The Safest Form of Birth Control?

I’m traveling to Ivory Coast soon which requires a visa which you have to fill out on-line. I chuckled when faced with this drop down to describe my “Situation.”

Remember - you can only pick one.

Remember – you can only pick one.

(And no, I did not select celibate.)

I also had to chuckle at a typical circular logic moment in the process. To apply for the visa, you need to upload a copy of your flight itinerary. But to book your flight, South African Airways require you to show proof that you have a visa.

It is solved the same way so many things are here — pretending not to notice. The airline gives you a confirmation (not truly a booking) which you upload. Then after you get the visa, you can go back to the airline and actually complete the ticket purchase. It makes no logical sense but as long as it works I guess people just keep doing it.

When I first moved here, this kind of thing would have really incensed me. Almost four years later, you just kind of smile and move past it.

Still Zany After All These Years

Yesterday marked three years in Tanzany.

Worried that I’m beginning to lose my eye for the craziness around me. Routinely make pedestrians jump out of the way when I drive on the side of the road on the way to school in the morning. Dinner table conversation doesn’t even stop when the power goes out and the house is pitch black. Handling large quantities of cash no longer disturbs me. In fact, just by eyeballing it I can usually pull exactly TZS 100,000 (about $60) out of stack of bills.

In the past week, I actually had a serious debate with a friend about whether a three-day sailing trip up the coast, over to Zanzibar and back really constituted a sufficiently exotic experience to justify using holiday time for it.

I no longer find the Indian Ocean freakishly warm. Rather, the Pacific Ocean seems intolerably cold. How do people surf in that? I mean even with a wet suit…

As we pass three years, we’re not sure how much longer we will be here. The COPOTUS is about to leave the party in June. We would like to stay for another year, but will need to find some different work arrangements to make that possible because this place is expensive!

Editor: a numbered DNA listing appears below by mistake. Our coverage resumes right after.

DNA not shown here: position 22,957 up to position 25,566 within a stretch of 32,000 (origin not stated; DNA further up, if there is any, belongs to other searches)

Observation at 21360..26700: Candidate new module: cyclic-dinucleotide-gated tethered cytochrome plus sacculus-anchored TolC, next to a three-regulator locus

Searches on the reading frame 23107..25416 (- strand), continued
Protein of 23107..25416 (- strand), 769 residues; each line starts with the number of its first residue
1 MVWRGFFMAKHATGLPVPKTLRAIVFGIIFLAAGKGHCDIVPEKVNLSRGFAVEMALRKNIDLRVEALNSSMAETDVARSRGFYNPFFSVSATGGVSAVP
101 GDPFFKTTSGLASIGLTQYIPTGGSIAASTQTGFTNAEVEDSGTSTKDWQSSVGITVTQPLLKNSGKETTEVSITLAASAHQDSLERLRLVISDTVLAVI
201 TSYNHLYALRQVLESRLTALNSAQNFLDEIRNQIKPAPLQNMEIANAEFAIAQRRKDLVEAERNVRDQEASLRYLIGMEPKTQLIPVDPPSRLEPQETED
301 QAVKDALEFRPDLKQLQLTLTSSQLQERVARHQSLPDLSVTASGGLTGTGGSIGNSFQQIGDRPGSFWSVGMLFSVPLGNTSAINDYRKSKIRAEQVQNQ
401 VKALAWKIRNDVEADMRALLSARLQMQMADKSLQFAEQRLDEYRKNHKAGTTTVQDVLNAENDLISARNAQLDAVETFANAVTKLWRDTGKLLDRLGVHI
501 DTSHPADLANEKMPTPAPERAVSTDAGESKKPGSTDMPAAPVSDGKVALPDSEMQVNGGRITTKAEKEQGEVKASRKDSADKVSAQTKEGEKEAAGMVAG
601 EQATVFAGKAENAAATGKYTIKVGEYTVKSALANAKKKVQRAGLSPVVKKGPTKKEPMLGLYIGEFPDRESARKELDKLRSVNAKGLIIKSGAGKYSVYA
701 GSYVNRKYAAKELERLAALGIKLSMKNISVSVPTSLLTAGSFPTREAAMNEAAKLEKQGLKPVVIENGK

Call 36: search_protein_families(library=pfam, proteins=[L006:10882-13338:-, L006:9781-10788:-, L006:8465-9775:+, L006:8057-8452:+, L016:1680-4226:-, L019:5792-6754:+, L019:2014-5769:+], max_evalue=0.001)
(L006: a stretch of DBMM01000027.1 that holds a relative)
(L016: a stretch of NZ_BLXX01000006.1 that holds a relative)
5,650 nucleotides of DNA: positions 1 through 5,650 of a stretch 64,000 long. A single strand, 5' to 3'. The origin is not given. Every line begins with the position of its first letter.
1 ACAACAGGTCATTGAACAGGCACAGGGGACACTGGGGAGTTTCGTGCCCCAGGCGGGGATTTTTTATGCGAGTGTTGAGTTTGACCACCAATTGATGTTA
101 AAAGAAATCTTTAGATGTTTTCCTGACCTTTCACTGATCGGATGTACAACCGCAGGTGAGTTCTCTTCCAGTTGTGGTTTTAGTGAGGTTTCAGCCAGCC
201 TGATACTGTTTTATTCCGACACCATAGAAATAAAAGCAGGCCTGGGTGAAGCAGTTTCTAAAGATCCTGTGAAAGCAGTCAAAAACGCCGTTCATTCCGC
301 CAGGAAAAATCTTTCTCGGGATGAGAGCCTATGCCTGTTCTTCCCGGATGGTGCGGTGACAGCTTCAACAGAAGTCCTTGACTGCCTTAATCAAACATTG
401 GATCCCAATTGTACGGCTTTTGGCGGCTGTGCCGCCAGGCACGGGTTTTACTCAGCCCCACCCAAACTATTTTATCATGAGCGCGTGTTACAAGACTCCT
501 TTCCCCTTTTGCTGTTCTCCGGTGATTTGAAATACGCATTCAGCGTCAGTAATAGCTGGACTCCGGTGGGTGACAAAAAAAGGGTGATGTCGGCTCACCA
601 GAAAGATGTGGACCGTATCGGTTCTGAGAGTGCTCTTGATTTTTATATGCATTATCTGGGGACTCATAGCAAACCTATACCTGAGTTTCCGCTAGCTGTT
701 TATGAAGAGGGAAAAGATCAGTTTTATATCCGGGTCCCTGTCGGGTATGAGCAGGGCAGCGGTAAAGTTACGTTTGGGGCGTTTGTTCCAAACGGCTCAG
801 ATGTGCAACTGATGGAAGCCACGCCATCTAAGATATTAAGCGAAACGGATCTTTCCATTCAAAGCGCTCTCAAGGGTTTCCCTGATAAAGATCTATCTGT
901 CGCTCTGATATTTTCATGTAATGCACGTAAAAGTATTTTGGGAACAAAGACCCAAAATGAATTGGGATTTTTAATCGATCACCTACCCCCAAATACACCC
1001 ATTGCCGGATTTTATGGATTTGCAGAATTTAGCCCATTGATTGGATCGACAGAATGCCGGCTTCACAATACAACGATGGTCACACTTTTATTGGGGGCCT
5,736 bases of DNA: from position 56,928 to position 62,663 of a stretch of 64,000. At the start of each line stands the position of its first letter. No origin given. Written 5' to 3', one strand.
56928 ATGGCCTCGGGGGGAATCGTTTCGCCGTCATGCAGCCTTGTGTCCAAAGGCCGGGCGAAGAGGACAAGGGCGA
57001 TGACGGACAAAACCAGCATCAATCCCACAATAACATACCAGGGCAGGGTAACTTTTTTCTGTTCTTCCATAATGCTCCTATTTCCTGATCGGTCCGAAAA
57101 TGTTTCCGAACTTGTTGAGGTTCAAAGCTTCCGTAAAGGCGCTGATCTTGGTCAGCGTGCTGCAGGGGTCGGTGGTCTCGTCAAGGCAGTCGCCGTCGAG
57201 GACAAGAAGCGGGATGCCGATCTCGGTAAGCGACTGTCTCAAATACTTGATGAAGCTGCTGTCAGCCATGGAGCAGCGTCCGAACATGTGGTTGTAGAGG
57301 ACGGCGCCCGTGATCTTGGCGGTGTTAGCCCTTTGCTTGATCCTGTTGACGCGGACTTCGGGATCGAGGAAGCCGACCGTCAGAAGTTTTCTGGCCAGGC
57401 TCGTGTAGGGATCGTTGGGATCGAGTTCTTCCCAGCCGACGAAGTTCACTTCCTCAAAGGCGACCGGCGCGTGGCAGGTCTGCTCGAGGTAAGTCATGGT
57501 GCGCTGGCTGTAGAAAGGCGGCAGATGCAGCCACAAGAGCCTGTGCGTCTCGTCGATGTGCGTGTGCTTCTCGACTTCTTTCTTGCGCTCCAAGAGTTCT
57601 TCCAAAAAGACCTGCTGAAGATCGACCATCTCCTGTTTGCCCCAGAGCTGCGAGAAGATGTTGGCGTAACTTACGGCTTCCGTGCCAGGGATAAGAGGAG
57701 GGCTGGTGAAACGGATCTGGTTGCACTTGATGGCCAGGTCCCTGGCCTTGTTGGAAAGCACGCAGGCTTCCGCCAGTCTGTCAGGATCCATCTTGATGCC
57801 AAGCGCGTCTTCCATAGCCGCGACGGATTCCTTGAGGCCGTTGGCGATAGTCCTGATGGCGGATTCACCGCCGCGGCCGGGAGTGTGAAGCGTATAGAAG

So, not sure how much longer this blog will go on, either because we leave or because the zaniness begins to seem normal. But as long as I keep noticing stuff like this, I’ll keep posting it.

Christmas Tree, The Fairway Hotel, Kampla Uganda

Christmas Tree, The Fairway Hotel, Kampla Uganda

The L World

Muruhimbi, Rwanda, Photo by COPOTUS

Muruhimbi, Rwanda, Photo by COPOTUS

So something I’ve been expecting for nearly three years finally happened to me for the first time last week. I was ordering take out food for delivery from a restaurant, and the waiter asked for my name.

Me:  My name is “Brent.”

Waiter: “Blent?”

Me: No. “BRRRent”

Waiter: “BLLLent?”

Me: No. “B. R. E. N. T.”

Waiter: Oh. “Brrenti”

Me: Sure.

Like the stereotype of some Asian countries, people in Tanzany often confuse L with R. Apparently this is the case elsewhere in the region as well, as you can see from the photo of a “Daily” in Rwanda. That’s right, a Daily. You know: a place where they milk cows.

I don’t entirely understand why this is the case as people do use both sounds and have no problems using L in other contexts. It’s not that they can’t pronounce “R”, the way that, say, I can’t roll my “r”s in Spanish. It’s just that in some words they just want to use an L instead.

Anyway, it adds to a lot of confusion when it comes to names. One woman filled out application form that I reviewed, with the name “Laula.” She wrote that several different places on the form. The name on her drivers license? “Laura”

And another good friend of mine here gets called “GunnaL” so often that I’ve take to calling him that too.

When I lived in Mexico, people didn’t really get my name their either so I learned not to get too worked up about it. My favorite experience in Tanzany, has been the security guards at the gate to the Gymkhana Golf Course. (Which all by itself is a rich topic for a future post.) For these guys, “Brent” is a real mind-bender of a name. So one day, I decided to give them something easier.

Gaurd: Name please?

Me: Brrr.. er … Mark

Guard: Mork?

Me: No, Mark

Guard: MOOOORK?

Me: Sure.

To this day, I am still Mr. Mork to them. And that’s ok. Cause sometime soon I’m planning to drive our Toyota Plado down to Gymkhana to play a round of golf with my significant other.

You know. Mindy.

Mork & Mindy

Nanu nanu!

Bordering on Zany

I started a new job in 2013 and have taken a few business trips around East Africa as a result.

One thing that I have discovered, is that while Tanzany is truly unique in some things, others appear more widespread. So I am starting a new “Bordering on Zany” series for things around the region that share in the spirit of Tanzany.

I thought I would kick this off with this firm from Kampala, Uganda which for some reason seems to be having some trouble penetrating the New York City market.

Shumuk Group of Companies, Kampala, Uganda

Shumuk Group of Companies, Kampala, Uganda

Link: Watch Out for the Zimbabwean Sperm Hunters

Link

Link: Watch Out for the Zimbabwean Sperm Hunters